"'Chick flicks' have often been put down as trite, sappy, emotional, soap-opera-ish, cliched, melodramatic, weepy, and trivial. Often considered an all-encompassing sub-genre, they mostly include dialogue-laden, formulated romantic comedies (with mis-matched lovers or female relationships), tearjerkers and gal-pal films, movies about family crises and emotional catharsis, some traditional 'weepies' and fantasy-action adventures, sometimes with foul-mouthed and empowered females, and female bonding situations involving families, mothers, daughters and children."
edited by Tim Dirks

As much bad as can be said about the much-derided 'chick flick', who wouldn't want writing credit (and all that goes with it) for one of these titles . .

Chick flicks we have known . .
  • When Harry Met Sally (1989)
  • Desperately Seeking Susan (1985)
  • Pretty Woman (1990)
  • Bridget Jones's Diary (2001)
  • Steel Magnolias (1989)
  • Four Weddings and a Funeral (1994)
  • Sense and Sensibility (1995)
  • Fried Green Tomatoes (1991)

Each one takes its place proudly in movie history, earning fans, praise, a real following (and ticket sales and other revenue). So what's the problem?

Any mother will tell you that her daughter will go see 'boy-movies' but her son will not go to see 'girl-movies'. So she ends up taking them both to see 'boy-movies' or loses half of her audience. The same holds true into adulthood: either make films that appeal to guys or cut out fifty percent of your market, making the producer think twice.

Even worse, not all of the women prefer 'em, either.

Why aren't women picking chick flicks?

Though the woman tends to pick the film, she wants the guy to come along--and might even expect him to buy the tickets. It might be said the whole movie industry depends on this interrelationship. While most women don't see the use in 'shoot 'em ups', guys avoid chick flicks like the plague, so she will often make the necessary compromise.

And then there are the ladies who are just plain tired of films supposedly dedicated to their sensibilities.

See what the ladies have to say about chick flicks . .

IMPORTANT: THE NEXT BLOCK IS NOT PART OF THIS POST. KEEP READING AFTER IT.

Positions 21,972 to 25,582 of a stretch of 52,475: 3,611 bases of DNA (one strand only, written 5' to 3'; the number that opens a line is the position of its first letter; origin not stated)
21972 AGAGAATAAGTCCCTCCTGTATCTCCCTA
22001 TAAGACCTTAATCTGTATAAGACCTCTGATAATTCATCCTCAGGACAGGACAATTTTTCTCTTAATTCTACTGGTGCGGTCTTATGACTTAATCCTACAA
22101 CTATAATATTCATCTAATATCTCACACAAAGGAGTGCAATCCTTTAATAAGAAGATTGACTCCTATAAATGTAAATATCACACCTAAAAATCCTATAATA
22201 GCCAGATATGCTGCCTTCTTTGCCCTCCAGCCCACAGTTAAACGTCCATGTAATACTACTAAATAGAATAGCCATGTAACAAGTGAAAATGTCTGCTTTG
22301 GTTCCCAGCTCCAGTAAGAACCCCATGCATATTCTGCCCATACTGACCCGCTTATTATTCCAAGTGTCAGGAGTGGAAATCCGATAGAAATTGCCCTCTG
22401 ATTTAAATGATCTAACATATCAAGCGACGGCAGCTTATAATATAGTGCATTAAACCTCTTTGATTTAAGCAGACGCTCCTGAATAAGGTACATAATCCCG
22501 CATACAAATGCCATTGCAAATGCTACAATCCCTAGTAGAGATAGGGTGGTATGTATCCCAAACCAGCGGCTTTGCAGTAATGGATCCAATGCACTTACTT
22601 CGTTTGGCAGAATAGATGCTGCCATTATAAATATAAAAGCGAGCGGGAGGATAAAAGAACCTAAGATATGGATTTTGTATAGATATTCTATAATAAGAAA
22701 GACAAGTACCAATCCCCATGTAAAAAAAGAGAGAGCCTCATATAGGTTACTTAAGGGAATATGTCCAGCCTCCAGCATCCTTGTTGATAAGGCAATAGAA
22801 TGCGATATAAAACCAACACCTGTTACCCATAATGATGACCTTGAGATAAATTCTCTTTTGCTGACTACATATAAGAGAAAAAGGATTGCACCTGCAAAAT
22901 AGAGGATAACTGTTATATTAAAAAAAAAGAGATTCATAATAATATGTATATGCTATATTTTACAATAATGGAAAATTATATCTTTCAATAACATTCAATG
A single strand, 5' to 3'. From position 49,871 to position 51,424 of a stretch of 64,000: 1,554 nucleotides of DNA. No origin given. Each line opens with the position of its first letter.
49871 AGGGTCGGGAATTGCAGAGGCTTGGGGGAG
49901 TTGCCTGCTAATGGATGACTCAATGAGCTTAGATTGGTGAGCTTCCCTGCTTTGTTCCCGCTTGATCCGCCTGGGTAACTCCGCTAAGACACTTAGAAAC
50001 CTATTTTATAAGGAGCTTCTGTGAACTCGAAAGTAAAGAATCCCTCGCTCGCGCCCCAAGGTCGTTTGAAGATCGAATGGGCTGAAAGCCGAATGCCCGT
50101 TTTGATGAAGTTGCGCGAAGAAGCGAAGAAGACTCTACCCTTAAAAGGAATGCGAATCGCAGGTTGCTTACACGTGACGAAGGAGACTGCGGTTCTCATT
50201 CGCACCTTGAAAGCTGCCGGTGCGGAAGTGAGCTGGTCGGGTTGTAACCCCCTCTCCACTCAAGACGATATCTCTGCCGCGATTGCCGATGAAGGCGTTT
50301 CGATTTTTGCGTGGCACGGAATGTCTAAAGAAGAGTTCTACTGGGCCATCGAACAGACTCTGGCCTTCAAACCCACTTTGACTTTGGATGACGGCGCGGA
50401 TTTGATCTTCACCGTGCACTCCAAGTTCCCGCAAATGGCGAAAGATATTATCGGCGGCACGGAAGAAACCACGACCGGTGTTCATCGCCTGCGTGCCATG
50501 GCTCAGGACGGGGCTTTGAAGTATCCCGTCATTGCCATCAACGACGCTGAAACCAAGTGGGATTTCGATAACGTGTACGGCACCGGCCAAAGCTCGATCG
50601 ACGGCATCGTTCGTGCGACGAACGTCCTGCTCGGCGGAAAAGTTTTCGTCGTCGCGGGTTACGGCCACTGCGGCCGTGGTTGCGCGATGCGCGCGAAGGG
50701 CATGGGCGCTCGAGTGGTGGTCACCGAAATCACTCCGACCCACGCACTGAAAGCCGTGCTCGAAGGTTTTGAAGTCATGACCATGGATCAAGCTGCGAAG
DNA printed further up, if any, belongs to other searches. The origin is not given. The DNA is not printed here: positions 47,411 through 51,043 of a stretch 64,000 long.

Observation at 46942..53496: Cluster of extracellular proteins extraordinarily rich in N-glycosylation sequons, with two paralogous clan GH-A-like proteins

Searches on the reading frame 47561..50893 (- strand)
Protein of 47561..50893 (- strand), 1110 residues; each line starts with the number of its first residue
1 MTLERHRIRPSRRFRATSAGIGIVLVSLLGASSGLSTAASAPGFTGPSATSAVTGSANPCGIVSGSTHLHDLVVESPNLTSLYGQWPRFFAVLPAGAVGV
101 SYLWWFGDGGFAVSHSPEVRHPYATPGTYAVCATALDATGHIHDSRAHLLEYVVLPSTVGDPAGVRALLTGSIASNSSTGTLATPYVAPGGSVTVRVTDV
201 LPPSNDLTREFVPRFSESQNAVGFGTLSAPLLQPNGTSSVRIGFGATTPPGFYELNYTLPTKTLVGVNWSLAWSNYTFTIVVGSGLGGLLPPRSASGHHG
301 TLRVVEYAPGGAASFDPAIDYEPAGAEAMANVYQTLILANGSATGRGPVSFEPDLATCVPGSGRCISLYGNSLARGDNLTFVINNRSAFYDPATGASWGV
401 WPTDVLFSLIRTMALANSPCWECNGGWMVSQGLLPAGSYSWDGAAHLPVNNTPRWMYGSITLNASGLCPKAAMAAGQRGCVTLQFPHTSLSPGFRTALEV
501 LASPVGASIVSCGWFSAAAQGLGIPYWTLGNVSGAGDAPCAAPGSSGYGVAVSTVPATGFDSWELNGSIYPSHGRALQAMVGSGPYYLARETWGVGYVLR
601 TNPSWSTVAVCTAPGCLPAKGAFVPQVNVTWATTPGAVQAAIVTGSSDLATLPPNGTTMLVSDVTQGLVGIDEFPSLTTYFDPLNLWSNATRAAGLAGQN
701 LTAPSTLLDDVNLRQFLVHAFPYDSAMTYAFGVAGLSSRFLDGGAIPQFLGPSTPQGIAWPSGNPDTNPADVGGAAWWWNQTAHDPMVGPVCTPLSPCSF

So you can't even be sure of attracting your so-called 'target demographic' anymore.

But consider some of the biggest movies of all-time . .

Some of the best-selling motion pictures ever have been stealth chick flicks. Consider . .

  • Gone With the Wind (1939)
  • Casablanca (1942)
  • Titanic (1997)

In fact, to make such a huge impact in movieland, you need to appeal broadly: to males and females (not to mention to young and old). The above films do this while cutting out much of the overly feminine fussiness that make chick flicks the bane of any real men out there.

What's the trick to appealing to both men and women?

The trick when writing a film centered around girls or women and their needs is simply to consider the male audience. Inner feelings, glamorous outfits, catty interplays, applying make-up, weight concerns, chocolate--these hold little appeal to the average male viewer. In fact they tend to turn him off.

What does he go for? Why, action, cars, guns, gizmoes, naked female bodies, fighting, war, destruction, of course.

Great male writers have long written from the female perspective.

Consider Anna Karenina, Madame Bovary, Tess of the D'Urbervilles, etc. These writers showed remarkable perception and ingenuity to view life and love from the perspective of the opposite sex. And the book publishing industry of the day certainly appreciated it: most sales of novels were to women. Maybe it's time for female screenwriters to reverse the trick and try writing from the male perspective. Hollywood will be at your feet if you do.

So what works?

Love stories appeal more to women, war appeals more to men. Overlapping the two can make a powerful combination at the box office. The two most popular movies of all time, in terms of box office sales, operate on these two levels (see exercises below).

One crossover genre is the horror film, which the gals seem to go even crazier over than the guys. If you enjoy writing in this genre, have at it. May you be richly rewarded at the box office by droves of men and women, young and old.

BRIDESMAIDS (2011) proves that raunch might be just the trick these days (or is it that we need more 'weak female characters'?).

"Don't get me wrong, I do love a good chick flick. But when you are looking for a good time for all parties, an entertaining escape from your mundane life, and not a depressing reminder of failures, an action film is where it's at. There have been countless times that my group of good guy friends at home have dragged me to a movie I was sure I would hate, only to come out loving it."

See also . .

| Getting Help | How to Write a Screenplay | Story Dynamics | Market Your Screenplay | Scr(i)nk blog | Magic Star: Concept | Concept | Culture |

  1. Consider the "Top Grossing Movies of All Time at the USA Box Office". How many "chick flicks" are there? How are they handled?
  2. Consider a list of "chick flicks", or make out a list of your favorites. How many have won awards? What sort of awards are they?
  3. Watch GONE WITH THE WIND (1939) starring Clark Gable and Vivien Leigh. How does it appeal to both men and women? Where does it rank in terms of top-grossing movies of all time?
  4. See TITANIC (1997) starring Leonardo DiCaprio. How does it appeal to both men and women, young and old? Where does it rank in terms of top-grossing movies of all time?